Abstract

Background: There is limited data on the duration of consults resulting in the prescription of antibiotics for upper respiratory tract infections (URTIs) in general practice.

Objective: To explore how demographic factors influence consult duration where antibiotics have been prescribed for URTI in Australian general practice.

Methods: 2985 URTI-specific presentations were identified from a national study of patients who were prescribed an antibiotic after presenting to general practice between June and September 2017. Consult duration was analysed to assess for any variation in visit length based on demographic factors.

Results: The overall median consult duration was 11.42 minutes [interquartile range (IQR) 7.95]. Longer consult duration was associated with areas of highest socio-economic advantage where patients living in postcodes of Index of Relative Socio-economic Advantage and Disadvantage (IRSAD) Quintile 5 (highest 20% on the IRSAD) had significantly longer consults [median 13.12 (IQR 8.01)] than all other quintiles (P < 0.001). Females [11.75 (IQR 8.13)] had significantly longer consults than males [10.87 (IQR 7.57); P < 0.001]. Clinics based in State C and State F had significantly shorter consults when compared with all other included states and territories (P < 0.001) and shorter consult duration was associated with visits on Sundays [median 8.18 (IQR 5.04)].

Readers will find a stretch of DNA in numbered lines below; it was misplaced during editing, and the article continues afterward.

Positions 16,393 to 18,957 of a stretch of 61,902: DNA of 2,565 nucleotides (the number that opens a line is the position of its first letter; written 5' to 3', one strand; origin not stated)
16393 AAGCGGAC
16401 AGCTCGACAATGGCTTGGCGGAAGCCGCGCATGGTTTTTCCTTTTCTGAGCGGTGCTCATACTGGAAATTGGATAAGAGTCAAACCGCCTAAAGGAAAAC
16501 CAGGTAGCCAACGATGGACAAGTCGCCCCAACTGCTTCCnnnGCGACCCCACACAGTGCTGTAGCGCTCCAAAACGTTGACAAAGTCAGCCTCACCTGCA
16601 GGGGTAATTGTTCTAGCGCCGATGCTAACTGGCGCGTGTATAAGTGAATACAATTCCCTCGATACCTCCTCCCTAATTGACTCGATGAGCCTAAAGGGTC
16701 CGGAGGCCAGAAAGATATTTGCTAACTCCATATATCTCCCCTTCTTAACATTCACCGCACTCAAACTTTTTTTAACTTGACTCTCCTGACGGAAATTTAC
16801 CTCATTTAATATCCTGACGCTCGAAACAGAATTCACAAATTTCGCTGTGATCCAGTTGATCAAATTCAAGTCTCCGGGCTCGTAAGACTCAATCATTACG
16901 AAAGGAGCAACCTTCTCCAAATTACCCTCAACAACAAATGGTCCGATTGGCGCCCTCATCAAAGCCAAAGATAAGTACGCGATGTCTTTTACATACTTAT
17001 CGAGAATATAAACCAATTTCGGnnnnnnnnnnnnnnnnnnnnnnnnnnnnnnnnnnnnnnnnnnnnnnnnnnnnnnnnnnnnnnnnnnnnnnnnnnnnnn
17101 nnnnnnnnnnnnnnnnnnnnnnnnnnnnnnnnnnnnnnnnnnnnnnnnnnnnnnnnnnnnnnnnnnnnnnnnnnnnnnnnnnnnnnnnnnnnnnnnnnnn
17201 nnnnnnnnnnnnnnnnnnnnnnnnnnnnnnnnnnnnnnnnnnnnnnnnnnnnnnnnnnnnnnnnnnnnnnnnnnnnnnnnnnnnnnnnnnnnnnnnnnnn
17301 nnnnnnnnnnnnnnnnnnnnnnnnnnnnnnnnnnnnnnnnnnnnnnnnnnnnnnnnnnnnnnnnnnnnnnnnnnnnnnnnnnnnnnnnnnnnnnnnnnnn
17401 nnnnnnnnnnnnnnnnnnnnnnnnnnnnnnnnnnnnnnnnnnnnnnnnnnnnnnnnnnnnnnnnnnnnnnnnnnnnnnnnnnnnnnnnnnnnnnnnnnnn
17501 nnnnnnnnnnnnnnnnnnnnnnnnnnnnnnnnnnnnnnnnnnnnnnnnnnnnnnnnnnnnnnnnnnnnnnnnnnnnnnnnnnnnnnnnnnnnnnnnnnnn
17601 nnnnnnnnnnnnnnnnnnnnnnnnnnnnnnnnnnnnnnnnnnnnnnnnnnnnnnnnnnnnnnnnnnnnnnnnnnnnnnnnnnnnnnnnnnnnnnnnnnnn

Conclusion: There is evidence for the association of demographic and temporal factors with the duration of consultations for URTIs where an antibiotic has been prescribed. These factors warrant further research.

Keywords

antimicrobial stewardship, appointments and schedules, office visits, primary health care, time factors, upper respiratory infections

Link to Publisher Version (URL)

https://doi.org/10.1093/fampra/cmz058

Available for download on Saturday, September 19, 2020

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